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Online Documentation Upload Now Available to Taxpayers in Response to Certain IRS Notices

S.J. Steinhardt
Published Date:
Feb 17, 2023

Taxpayers who received certain notices from the  IRS requiring additional information now have the option of submitting their documentation online, the IRS announced.

Until now, taxpayers who received one of nine notices, or their tax preparers, had to mail their documentation to the IRS. The agency said that more than half a million taxpayers every year receive notices for any one of: CP04, relating to combat zone status; CP05A, information request related to a refund; CP06 and CP06A, relating to the premium tax credit; CP08, relating to the Child Tax Credit; CP09, relating to claiming the Earned Income Tax Credit; CP75, relating to the EITC;  CP75a, also relating to the EITC; and CP75d, relating to the EITC and other credits.

The electronic option will help to reduce time and effort in resolving tax issues, the IRS said.

"This capability is another step forward by the IRS to help taxpayers and improve service," said IRS Acting Commissioner Doug O'Donnell. "This provides immediate benefits to taxpayers, who have nearly instant confirmation that documents were received by the IRS. In turn, this will dramatically speed up the resolution of issues by removing a time-consuming step in the process. This means people can have their issues resolved much faster, including getting refunds to affected taxpayers faster. We will continue to look at improvements like this as we work to transform the IRS following passage of the Inflation Reduction Act last year."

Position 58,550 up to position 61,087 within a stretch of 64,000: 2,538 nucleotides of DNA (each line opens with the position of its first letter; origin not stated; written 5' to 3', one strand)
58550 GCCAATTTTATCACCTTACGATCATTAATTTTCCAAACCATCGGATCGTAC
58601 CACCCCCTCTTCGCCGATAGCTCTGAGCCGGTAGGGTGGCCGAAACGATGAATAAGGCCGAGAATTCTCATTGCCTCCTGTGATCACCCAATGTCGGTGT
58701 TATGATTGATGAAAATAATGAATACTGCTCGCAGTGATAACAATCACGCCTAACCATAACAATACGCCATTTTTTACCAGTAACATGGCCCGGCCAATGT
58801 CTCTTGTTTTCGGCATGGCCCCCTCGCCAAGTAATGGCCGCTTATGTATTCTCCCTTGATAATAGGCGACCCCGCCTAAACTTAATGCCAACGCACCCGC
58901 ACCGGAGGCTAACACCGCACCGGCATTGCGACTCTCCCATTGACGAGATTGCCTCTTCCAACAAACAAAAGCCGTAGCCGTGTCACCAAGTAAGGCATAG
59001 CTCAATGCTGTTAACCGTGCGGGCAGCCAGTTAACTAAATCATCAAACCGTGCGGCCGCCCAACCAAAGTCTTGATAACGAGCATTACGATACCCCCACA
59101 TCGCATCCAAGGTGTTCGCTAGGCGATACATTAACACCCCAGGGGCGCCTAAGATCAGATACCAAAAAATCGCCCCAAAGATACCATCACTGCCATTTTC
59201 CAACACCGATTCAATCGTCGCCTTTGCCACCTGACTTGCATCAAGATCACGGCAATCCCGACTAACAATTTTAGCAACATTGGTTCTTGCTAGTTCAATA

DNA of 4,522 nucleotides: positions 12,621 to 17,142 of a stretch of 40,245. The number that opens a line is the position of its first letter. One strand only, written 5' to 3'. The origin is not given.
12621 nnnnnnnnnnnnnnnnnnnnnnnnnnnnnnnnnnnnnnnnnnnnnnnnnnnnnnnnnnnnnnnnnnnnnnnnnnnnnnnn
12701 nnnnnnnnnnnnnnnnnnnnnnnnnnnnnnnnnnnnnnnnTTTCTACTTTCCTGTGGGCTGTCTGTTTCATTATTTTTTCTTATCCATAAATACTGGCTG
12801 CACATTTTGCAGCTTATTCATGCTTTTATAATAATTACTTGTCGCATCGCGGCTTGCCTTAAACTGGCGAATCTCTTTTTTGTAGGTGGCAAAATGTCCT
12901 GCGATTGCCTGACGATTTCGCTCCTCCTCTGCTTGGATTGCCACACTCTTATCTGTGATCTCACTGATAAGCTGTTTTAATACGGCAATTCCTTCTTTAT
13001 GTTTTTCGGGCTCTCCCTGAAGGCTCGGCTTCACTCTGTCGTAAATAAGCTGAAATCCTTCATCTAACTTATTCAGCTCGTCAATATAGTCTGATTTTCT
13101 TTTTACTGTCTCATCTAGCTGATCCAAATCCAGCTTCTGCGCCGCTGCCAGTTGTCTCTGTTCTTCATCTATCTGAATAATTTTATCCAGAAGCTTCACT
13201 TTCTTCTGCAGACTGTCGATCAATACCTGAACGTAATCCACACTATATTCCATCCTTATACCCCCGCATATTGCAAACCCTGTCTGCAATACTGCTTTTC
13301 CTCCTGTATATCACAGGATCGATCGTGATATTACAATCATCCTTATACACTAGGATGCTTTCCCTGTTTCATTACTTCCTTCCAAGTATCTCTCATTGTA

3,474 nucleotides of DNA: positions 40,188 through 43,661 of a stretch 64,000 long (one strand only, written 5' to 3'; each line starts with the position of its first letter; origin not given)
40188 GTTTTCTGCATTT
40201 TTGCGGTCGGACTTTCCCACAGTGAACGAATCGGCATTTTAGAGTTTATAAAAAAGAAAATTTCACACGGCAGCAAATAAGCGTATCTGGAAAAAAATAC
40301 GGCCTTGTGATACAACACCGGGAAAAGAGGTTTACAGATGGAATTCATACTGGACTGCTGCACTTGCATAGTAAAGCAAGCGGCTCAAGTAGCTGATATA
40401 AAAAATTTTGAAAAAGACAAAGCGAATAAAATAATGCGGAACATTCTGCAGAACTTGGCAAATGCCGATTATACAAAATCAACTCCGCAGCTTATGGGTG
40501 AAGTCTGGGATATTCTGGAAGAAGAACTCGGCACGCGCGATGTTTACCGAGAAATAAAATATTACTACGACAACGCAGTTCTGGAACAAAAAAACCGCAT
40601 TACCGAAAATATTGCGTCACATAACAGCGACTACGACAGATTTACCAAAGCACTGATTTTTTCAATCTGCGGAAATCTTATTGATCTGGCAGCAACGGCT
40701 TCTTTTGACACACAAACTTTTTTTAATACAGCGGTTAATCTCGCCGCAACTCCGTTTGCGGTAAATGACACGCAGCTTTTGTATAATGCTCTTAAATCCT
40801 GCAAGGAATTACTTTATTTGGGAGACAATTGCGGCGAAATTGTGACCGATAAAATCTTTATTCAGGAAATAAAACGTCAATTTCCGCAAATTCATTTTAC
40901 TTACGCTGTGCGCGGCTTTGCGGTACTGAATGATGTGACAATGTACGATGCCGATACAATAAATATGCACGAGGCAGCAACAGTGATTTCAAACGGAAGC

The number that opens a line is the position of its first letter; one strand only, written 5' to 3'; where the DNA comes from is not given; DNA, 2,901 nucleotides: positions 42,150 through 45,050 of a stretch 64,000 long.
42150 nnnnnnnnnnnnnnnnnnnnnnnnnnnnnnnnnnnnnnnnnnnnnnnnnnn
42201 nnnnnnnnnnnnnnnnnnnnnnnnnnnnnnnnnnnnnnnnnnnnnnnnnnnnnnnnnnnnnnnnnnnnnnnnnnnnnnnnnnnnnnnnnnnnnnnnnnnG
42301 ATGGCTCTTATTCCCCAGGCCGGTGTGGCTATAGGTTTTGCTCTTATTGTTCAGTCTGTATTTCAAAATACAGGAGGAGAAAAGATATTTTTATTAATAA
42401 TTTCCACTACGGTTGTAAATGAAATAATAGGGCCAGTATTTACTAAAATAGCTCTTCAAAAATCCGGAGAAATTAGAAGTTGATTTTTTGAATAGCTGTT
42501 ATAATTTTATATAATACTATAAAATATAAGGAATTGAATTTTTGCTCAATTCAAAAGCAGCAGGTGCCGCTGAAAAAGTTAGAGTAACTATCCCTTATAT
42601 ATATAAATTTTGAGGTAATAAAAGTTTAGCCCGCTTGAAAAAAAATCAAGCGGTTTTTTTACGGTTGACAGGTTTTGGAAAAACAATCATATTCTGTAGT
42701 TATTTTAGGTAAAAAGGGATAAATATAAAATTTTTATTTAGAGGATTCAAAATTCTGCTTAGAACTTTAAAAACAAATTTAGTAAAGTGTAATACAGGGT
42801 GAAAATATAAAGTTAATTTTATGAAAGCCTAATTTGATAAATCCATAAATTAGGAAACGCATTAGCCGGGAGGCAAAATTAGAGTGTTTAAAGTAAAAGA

The IRS plans to expand this capability to dozens of other notices in the coming months and years. The IRS will also offer digital correspondence on a variety of other taxpayer interactions. IRS employees will be able to grant upload access to taxpayers by providing the link and unique access code during phone calls.

During his confirmation hearing earlier this week, Commissioner-designate Daniel Werfel  promised to reduce the agency’s backlog of paper returns by using more up-to-date technology, including scanners, Accounting Today reported. "There are technologies emerging that can potentially rapidly scan them and do so in a way that creates machine-readable content that would allow that backlog to be reduced quicker," he said. 

Portions of the $80 billion allocated to the IRS by the Inflation Reduction Act will be used to upgrade much of the agency’s antiquated technology and to improve customer service.

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